The New Apple M3 Max Can Go Toe to Toe with the M2 Ultra Chip
Apple’s latest MacBook models, featuring the new M3 chip, have made their way into the hands of reviewers, and the Geekbench scores are painting an exciting picture. The M3 Max chip, in particular, is gaining attention with its impressive performance on Geekbench 6.
Apple M3 Max Showing Strong Performance in Geekbench 6
Geekbench scores indicate that the Apple M3 Max chip achieves approximately 3,000 in single-core performance and around 21,000 in multi-core performance. These scores position the Apple M3 Max in close proximity to the M2 Ultra, found inside the Mac Pro and Mac Studio, which scores roughly 2,800/21,000. It’s important to note that the M2 Ultra is a 5nm chip with a 60W power rating and boasts 24 cores (16 performance and 8 efficiency). In contrast, the M3 Max is built on a 3nm process and features a 30W power rating with 16 cores (12 performance and 4 efficiency). It’s worth mentioning that Geekbench does not assess graphics power.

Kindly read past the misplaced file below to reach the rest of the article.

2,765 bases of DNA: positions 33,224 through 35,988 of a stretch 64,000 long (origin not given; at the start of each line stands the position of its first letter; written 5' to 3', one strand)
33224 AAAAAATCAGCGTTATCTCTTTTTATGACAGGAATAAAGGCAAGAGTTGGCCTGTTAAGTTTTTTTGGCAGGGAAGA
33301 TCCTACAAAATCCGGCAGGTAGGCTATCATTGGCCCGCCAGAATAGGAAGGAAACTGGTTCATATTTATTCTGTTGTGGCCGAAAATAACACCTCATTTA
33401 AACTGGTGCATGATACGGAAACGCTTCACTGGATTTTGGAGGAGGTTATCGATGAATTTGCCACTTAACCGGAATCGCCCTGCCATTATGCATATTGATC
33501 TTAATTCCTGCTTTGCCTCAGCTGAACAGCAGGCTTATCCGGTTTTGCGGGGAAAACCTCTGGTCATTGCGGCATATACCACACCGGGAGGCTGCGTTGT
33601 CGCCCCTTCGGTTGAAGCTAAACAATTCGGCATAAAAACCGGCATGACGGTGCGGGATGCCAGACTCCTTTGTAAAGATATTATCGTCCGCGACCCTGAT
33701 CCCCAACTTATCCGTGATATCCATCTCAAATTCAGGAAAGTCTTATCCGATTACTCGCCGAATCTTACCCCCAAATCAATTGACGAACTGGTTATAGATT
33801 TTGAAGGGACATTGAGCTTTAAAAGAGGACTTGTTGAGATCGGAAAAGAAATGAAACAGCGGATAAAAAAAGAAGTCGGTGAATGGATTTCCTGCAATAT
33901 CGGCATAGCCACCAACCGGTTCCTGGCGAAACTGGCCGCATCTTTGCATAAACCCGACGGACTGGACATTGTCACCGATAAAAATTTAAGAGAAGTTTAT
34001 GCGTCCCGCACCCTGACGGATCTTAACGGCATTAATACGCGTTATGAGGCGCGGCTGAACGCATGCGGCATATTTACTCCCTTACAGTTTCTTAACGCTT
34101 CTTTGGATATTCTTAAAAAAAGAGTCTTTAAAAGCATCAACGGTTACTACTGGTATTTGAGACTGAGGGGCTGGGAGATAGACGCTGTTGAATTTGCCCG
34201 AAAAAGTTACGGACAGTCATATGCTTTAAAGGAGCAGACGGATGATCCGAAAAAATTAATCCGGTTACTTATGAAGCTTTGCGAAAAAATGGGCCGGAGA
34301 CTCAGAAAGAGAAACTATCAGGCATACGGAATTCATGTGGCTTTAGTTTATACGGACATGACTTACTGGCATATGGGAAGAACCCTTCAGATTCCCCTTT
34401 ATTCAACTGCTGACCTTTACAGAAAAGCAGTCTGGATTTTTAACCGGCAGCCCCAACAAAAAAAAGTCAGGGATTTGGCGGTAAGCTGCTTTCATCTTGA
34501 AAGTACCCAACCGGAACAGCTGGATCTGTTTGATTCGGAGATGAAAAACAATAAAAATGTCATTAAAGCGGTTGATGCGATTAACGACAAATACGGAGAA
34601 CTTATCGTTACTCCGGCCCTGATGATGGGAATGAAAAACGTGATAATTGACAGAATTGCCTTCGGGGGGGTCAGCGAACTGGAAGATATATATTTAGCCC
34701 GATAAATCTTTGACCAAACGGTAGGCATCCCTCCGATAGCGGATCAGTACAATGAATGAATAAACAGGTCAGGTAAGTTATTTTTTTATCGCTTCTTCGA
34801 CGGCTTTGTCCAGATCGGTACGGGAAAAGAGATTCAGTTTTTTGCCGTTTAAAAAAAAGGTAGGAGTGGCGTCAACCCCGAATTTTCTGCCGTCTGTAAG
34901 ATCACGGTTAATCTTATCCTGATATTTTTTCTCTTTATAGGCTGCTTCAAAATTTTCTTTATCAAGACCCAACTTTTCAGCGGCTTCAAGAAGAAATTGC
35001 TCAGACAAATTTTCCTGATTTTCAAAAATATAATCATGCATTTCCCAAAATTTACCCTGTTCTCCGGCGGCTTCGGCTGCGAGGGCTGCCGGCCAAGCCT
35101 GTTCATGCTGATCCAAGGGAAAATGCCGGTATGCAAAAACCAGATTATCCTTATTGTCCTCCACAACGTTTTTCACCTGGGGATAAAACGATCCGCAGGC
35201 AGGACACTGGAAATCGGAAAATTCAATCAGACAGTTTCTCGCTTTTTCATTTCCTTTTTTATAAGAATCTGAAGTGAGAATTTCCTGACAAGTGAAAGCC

During Apple’s presentation, it was claimed that the Apple M3 Max CPU offers up to a 50% improvement over its predecessor, the M2 Max. While the multi-core Geekbench scores don’t quite reach that mark, they still demonstrate that the M3 Max is approximately 40% faster.
However, it’s important to temper expectations for the M3 Pro. Despite a seemingly inferior configuration on paper when compared to the M2 Pro, the M3 Pro performs well in real-world scenarios. The M3 Pro features a 12-core CPU, including 6 performance and 6 efficiency cores, while the M2 Pro has 8 performance and 4 efficiency cores. Notably, both the M2 Pro and M1 Pro have a memory bandwidth of up to 200 GB/s, whereas the M3 Pro offers 150 GB/s.
Pokdepinion: Apple’s latest MacBook lineup featuring the M3 chip is shaping up to be a significant advancement in terms of performance and efficiency. The M3 Max chip’s impressive Geekbench scores reflect its prowess, even challenging the M2 Ultra, and hint at a promising future for Apple’s product range. Of course, we will reserve final judgment for when we get to test it ourselves.